Did you know that there was a “Japanese” composer who submitted the orchestral work Formosan Dance to the 1936 Berlin Olympic International Music Competition, winning against the likes of Kosaku Yamada? Bunya Koh was born in Taiwan under Japanese occupation, grew up in Japan-occupied Xiamen in China and made his name as a vocalist as well as composer in Japan. While he was initially given a professorship in China, the Cold War tensions and events such as the Cultural Revolution caused him to die an obscure artist, unable to return to either of his two homelands.
Amidst the hardships of his era, Koh studied ancient Confucian music, passionately researching and collecting ethnomusic across Taiwan, Japan, and China, and writing scores based on his findings – it would not be an exaggeration to suggest that these very compositions were his fieldnotes. In the present day, how can we begin to approach the wild realm of “no country music” he left behind?
Internationally active Taiwan-based artist Hong-Kai Wang will confront this question. Having conducted, in collaboration with specialists, research into Koh’s practice, Wang organizes a creative workshop in which she will share, sonically and somatically, the results. By embarking as a group on “listening, reading, singing, spatalization, audiencing,” and more, participants will collectively develop “clairaudience” with and a fresh, imaginative outlook on Bunya Koh and his music – as well as on the historical events that took place in East Asia during his lifetime, which have shaped us all forever.
About the creative workshop
Based on research, musical scores, and more, this workshop will explore methods of physically and collectively experiencing the life and music of Bunya Koh. Through guest lectures, visits to places associated with his life, and discussions of his scores, participants will pass through the nations, histories, and cultures in which he lived, revisiting what one composer saw as the possibilities of the musical form.
Recommended for those who:
・ Wish to participate in a creative workshop and learn how contemporary art is structured and produced
・ Are interested in Asian musical cultures, Asian folk music, and so on
・ Are interested in the modern history of East Asia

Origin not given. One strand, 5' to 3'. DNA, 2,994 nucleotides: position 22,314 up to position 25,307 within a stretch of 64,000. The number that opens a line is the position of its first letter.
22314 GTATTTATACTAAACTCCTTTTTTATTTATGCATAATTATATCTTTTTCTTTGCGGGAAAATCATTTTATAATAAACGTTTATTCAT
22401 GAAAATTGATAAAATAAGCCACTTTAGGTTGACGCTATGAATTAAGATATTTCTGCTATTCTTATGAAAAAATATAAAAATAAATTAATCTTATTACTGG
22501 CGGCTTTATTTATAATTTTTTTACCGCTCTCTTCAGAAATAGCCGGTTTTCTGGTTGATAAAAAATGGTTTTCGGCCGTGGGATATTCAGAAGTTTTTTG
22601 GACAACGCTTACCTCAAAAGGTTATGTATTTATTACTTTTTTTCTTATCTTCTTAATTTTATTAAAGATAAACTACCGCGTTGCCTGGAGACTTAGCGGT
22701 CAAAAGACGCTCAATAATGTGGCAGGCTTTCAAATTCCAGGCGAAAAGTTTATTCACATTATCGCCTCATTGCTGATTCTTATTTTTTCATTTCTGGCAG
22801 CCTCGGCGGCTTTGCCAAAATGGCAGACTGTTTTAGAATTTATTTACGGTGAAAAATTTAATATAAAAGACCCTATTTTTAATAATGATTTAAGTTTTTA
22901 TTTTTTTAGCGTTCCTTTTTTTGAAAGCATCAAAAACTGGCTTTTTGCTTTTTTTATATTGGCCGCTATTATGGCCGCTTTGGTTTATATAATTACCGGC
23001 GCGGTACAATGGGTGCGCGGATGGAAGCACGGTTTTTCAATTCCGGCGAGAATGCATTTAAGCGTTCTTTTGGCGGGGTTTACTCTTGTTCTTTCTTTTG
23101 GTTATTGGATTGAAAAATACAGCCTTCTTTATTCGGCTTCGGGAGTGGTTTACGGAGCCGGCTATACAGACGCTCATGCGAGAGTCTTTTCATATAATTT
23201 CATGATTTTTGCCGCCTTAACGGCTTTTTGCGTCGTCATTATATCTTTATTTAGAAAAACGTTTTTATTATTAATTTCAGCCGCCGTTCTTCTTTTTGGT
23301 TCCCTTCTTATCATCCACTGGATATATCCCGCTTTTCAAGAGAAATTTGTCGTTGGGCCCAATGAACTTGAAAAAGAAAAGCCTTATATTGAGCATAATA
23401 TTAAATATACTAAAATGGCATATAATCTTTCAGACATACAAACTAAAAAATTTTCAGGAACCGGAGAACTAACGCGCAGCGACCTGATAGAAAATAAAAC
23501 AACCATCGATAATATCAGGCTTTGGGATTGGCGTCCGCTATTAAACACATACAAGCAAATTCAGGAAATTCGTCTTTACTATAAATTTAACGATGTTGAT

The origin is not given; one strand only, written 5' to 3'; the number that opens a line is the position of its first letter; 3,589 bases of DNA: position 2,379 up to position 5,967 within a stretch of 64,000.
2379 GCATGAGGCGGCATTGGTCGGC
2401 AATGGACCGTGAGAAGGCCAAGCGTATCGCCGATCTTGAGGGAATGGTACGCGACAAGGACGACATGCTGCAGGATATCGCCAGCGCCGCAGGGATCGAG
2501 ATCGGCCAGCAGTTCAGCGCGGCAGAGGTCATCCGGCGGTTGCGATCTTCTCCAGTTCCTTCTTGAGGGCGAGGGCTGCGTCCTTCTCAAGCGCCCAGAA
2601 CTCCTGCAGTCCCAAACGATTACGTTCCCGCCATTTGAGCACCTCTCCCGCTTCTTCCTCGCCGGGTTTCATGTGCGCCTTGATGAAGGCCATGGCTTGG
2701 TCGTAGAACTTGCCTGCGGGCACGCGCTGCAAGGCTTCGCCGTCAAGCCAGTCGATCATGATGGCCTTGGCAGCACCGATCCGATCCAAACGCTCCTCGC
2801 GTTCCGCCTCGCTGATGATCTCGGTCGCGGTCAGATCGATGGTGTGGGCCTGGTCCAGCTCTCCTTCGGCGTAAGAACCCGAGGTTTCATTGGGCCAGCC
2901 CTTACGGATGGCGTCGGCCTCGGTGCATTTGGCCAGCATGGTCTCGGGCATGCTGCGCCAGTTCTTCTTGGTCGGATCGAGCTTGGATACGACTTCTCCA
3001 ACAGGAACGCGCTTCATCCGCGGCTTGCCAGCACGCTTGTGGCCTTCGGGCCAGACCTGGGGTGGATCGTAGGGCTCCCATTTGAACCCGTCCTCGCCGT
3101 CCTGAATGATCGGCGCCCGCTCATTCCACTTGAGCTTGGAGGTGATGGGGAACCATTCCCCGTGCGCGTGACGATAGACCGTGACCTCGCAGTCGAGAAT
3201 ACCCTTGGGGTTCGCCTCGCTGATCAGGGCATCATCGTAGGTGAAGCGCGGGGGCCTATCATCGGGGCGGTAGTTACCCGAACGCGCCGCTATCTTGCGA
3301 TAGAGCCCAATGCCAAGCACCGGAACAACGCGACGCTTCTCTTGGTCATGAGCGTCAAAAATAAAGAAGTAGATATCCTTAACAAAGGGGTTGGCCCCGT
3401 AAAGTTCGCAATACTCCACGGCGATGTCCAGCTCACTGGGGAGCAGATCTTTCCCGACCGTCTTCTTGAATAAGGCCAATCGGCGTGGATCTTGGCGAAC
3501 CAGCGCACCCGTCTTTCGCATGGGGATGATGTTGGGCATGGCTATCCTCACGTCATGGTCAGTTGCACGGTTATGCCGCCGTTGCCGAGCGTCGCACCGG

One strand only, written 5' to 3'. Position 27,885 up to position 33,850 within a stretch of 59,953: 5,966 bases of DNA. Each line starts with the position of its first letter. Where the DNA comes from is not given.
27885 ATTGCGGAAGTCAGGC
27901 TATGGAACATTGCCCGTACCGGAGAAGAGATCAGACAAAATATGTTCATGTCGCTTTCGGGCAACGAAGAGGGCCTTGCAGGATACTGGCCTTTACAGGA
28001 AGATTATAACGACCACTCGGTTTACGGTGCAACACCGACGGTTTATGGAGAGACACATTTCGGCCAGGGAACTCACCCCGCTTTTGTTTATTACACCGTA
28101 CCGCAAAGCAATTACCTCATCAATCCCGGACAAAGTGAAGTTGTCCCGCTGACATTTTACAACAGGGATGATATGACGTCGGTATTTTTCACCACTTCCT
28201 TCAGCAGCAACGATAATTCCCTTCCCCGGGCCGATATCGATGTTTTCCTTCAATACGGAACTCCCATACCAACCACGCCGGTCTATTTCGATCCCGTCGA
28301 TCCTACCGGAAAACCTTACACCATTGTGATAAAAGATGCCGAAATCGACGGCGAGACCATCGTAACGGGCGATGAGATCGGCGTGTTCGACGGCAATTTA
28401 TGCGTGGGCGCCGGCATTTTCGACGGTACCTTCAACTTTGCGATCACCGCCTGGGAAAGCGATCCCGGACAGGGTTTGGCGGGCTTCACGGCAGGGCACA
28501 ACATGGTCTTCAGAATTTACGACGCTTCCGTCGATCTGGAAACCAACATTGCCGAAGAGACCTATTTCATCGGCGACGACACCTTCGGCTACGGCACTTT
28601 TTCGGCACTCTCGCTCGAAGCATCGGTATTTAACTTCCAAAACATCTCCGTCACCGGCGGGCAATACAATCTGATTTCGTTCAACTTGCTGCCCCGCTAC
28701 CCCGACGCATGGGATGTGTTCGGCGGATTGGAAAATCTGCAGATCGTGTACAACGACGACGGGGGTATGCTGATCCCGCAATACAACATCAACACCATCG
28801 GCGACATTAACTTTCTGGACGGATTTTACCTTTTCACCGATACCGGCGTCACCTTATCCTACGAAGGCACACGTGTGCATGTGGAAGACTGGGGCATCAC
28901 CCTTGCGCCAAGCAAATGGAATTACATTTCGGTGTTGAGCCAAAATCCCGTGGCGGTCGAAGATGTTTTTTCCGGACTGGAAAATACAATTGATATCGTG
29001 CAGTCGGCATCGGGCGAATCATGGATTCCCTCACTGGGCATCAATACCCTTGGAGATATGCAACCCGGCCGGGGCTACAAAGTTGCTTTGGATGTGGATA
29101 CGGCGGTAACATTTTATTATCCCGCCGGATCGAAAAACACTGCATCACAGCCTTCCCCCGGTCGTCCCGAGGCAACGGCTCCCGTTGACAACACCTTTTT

Bunya Koh (1910-1983)
Bunya Koh was born in Taiwan in 1910 and moved to Ueda in Japan’s Nagano prefecture for his education at the age of 13. Having developed an interest in music, he studied composition in Tokyo under Kosaku Yamada and Kunihiko Hashimoto, creating piano pieces, vocal music, symphonies, and other compositions that fused modernist principles with Chinese, Taiwanese, and Japanese musical styles. With the end of the war in 1945, his appointment as a professor of musical arts at the Teacher’s College in Beijing caused him to lose his Japanese citizenship, separating him from his Japanese family. Koh remained at the mercy of the era in the years that followed, faring poorly under Chiang Kai-shek’s Kuomintang in Taiwan and later the Cultural Revolution in Mainland China. While his reputation was restored following the end of the Cultural Revolution in 1978, he subsequently passed away in Beijing in 1983. The 2004 film Café Lumière, directed by Taiwanese filmmaker Hou Hsiao-Hsien, is constructed around his story, including his piano compositions on the soundtrack as well as appearances by his surviving Japanese family members.
Born in Huwei, Taiwan, Hong-Kai Wang’s approach to unceasing tensions between languages, ideologies, identities, and knowledge regimes questions the presuppositions of given histories and geographies, garnering her high international appraise. Her artwork spans a variety of media, including sound installation, performance, workshops, texts, and more. She is currently a PhD in Practice candidate from the Academy of Fine Arts Vienna. Wang has participated in many international exhibitions, including the Venice Biennale Taiwan Pavilion (2011) and Documenta 14, among others. In Japan, her works have been shown at Parasophia: Kyoto International Festival of Contemporary Culture 2015 and TPAM 2019.
March 2nd [Sat] / 17:00
March 3rd [Sun] / 17:00
*Artwork will be created during a three-day creative workshop held from January 26th [Sat] to 28th [Mon] (Reservations are required and not included in the general admission pass)
approx. 60 min.
Taiwan Cultural Center, Taipei Economic and Cultural Representative Office in Japan
2F Toranomon Building 1-1-12 Toranomon, Minato-ku, Tokyo 105-0001
How to Participate
Booking essential. Show general admission pass on entry.
Chinese (with Japanese interpretation)
Concept, Direction, Performer｜Hong-Kai Wang
Research (Music history)｜Xiaoli Zheng
Interpretation, Translation, Research｜Muju Tsan
Venue and supported by Taiwan Cultural Center, Taipei Economic and Cultural Representative Office in Japan
Creative workshop｜Free / Booking essential
– Date：January 26th [Sat], 27th [Sun] 13:00-18:00 and 28th [Mon] 18:00-21:30
– Venue：Taiwan Cultural Center, Taipei Economic and Cultural Representative Office in Japan and others
– Application period: December 21st, 2018 – January 7th, 2019 (applicants will be notified of the results by email by January 15th)
– Number of places: 15. (in case of high demand, entry will be allocated by lottery)
– Application criteria:
・Must be able to participate for three days of the workshop.
・All nationalities are welcome. (The workshop will be held in Japanese via an interpreter)
Apply for workshop